Teachers Disciplinary Styles And Pupils Adherence To Instructions In Public Primary School In Rivers East Senatorial District Of Rivers State
Discipline lays the foundation for good behaviour in schools. In order to successfully achieve the objectives of a school, all members of the educational organization are required to strictly adhere to the various behaviour patterns. The study was carried out to investigate the influence of teachers disciplinary styles on pupils’ adherence to instruction. The study was guided by three research questions and two null hypotheses. The design of the study was ex-post-facto design. Purposive and simple random sampling techniques were respectively adopted to select 10 schools and draw sample of 400 primary six pupils. The instrument used for data collection was a questionnaire on disruptive behaviour and motivation to learn. Cronbach Alpha method was employed to ascertain the internal consistency coefficient of the instrument. Mean and standard deviation were used to answer the research questions and step-wise multiple regression analysis for testing the null hypothesis at 0.05 level of significance. The findings of the study showed that: the disciplinary styles have significant influence on pupils adherence to instructions, with the influence of democratic and laissez faire styles being dominant; and also the disciplinary styles have significant influence on students’ motivation to learn with the influence of autocratic style being dominant.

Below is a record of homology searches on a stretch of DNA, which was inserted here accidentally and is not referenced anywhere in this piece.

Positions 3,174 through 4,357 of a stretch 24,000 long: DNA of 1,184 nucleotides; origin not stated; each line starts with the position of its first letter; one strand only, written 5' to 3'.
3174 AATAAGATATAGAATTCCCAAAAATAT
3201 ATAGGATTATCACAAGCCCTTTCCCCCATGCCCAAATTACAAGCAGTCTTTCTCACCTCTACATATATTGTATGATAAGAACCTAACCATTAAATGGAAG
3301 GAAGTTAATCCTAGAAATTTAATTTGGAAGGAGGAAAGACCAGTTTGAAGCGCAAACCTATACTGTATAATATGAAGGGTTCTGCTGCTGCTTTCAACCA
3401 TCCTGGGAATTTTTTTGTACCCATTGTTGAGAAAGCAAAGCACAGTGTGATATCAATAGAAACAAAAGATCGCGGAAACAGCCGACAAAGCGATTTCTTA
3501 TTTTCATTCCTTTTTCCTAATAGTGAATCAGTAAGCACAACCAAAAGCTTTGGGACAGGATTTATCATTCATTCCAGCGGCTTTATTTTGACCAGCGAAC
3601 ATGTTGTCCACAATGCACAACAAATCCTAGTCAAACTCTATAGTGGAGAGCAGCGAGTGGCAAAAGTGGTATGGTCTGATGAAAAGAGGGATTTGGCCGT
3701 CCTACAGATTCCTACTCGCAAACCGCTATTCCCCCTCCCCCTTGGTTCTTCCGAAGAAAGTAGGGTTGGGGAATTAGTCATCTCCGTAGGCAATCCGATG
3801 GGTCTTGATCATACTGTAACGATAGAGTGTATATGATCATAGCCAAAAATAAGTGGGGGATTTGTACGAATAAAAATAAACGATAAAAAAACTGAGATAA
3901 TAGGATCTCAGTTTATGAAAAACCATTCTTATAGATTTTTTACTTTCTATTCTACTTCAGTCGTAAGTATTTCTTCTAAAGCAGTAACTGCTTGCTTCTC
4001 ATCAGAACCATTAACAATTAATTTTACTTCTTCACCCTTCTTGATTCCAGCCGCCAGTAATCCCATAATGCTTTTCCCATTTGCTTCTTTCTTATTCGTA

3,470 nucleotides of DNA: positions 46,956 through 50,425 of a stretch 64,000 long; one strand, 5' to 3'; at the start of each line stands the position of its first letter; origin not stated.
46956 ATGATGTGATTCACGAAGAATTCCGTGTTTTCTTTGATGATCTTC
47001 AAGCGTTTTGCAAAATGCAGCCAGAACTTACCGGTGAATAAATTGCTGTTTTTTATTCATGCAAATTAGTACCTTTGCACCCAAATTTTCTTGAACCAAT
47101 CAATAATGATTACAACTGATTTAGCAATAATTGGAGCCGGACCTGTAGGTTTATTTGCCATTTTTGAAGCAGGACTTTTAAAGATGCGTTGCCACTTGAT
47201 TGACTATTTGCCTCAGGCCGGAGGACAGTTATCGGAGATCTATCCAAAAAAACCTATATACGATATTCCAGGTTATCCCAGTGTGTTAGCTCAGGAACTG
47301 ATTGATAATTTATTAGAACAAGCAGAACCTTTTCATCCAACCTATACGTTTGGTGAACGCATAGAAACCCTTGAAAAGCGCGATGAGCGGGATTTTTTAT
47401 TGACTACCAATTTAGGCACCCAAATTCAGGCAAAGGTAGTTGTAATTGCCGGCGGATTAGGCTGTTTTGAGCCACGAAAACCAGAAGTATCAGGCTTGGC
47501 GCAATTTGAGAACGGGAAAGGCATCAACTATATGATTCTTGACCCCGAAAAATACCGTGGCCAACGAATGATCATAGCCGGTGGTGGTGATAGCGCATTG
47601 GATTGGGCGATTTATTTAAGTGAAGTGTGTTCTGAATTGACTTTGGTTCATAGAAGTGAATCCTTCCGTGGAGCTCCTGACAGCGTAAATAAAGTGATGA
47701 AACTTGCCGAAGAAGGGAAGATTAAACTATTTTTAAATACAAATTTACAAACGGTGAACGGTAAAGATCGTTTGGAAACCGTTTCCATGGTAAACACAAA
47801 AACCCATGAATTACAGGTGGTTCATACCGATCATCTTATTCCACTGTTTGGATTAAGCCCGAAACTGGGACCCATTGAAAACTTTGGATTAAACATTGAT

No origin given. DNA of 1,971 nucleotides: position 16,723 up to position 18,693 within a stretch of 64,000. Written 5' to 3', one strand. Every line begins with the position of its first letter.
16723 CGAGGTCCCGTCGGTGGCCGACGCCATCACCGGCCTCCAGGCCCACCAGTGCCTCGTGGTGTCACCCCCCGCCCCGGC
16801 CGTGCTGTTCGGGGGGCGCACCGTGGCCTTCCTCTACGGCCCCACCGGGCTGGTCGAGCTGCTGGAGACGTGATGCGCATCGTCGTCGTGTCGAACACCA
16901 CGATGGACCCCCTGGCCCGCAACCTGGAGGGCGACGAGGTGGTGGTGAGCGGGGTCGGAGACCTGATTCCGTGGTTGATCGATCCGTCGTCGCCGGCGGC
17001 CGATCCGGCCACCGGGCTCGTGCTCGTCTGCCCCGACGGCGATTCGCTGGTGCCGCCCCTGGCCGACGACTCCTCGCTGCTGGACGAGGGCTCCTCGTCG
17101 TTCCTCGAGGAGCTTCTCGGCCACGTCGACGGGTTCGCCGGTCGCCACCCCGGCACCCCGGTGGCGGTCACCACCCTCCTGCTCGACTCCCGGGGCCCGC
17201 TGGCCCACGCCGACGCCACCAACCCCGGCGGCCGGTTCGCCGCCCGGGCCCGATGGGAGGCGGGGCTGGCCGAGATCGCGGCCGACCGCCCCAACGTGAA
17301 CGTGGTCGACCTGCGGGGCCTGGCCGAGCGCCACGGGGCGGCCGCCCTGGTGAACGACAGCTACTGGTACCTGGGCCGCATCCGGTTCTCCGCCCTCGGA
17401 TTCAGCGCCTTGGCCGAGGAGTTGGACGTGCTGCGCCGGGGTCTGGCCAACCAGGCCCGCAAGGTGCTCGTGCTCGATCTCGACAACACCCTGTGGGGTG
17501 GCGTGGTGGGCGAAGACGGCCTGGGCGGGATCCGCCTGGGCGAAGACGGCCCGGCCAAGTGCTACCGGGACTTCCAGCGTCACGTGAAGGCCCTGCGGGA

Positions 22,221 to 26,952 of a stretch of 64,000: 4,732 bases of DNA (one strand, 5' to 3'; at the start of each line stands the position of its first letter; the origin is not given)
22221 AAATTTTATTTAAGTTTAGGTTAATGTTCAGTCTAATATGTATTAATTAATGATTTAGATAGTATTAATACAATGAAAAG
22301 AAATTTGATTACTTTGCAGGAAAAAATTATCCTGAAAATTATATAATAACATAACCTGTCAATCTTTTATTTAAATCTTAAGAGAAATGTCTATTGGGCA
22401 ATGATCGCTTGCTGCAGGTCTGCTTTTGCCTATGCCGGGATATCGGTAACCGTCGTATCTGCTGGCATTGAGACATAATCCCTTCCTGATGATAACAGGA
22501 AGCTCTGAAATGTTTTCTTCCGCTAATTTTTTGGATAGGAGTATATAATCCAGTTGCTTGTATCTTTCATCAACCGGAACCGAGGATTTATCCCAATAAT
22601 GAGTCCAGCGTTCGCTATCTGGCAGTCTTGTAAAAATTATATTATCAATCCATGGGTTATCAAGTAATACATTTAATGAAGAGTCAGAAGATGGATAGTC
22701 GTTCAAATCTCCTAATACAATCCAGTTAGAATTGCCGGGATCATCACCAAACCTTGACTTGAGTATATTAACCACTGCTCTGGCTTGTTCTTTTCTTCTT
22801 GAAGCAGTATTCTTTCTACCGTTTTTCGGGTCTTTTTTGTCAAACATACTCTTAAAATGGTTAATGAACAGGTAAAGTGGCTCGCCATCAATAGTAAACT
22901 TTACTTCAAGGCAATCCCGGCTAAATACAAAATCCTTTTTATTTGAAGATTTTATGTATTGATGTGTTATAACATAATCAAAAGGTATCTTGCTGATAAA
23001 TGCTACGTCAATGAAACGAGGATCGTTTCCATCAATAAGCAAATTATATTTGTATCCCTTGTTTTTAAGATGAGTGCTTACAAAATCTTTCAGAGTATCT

TABLE OF CONTENT
Chapter one: introduction
Background of the study.
Statement of the problems.
Purpose of the study.
Significance of the study.
Research question and hypothesis.
The theorical frame work.
Assumption of the study.
Scope of the study.
Operational definition of terms.
Conceptual frame work.
Theorical frame work.
Review of empirical studies.
Summery of literature.
Research method and procedure.
The design of the study.
Area of study.
Population of study.
Sample and sampling technique.
Instrumentation for data collection.
Validation of the instrument.
Reliability of the instrument.
Method of data collection.
Method of data analysis.
Overview of the chapters.
Demography of the respondents.
Answer to research.
Test of hypotheses.
Summary of findings.
Discussion, conclusion and recommendation.
Overview of chapter.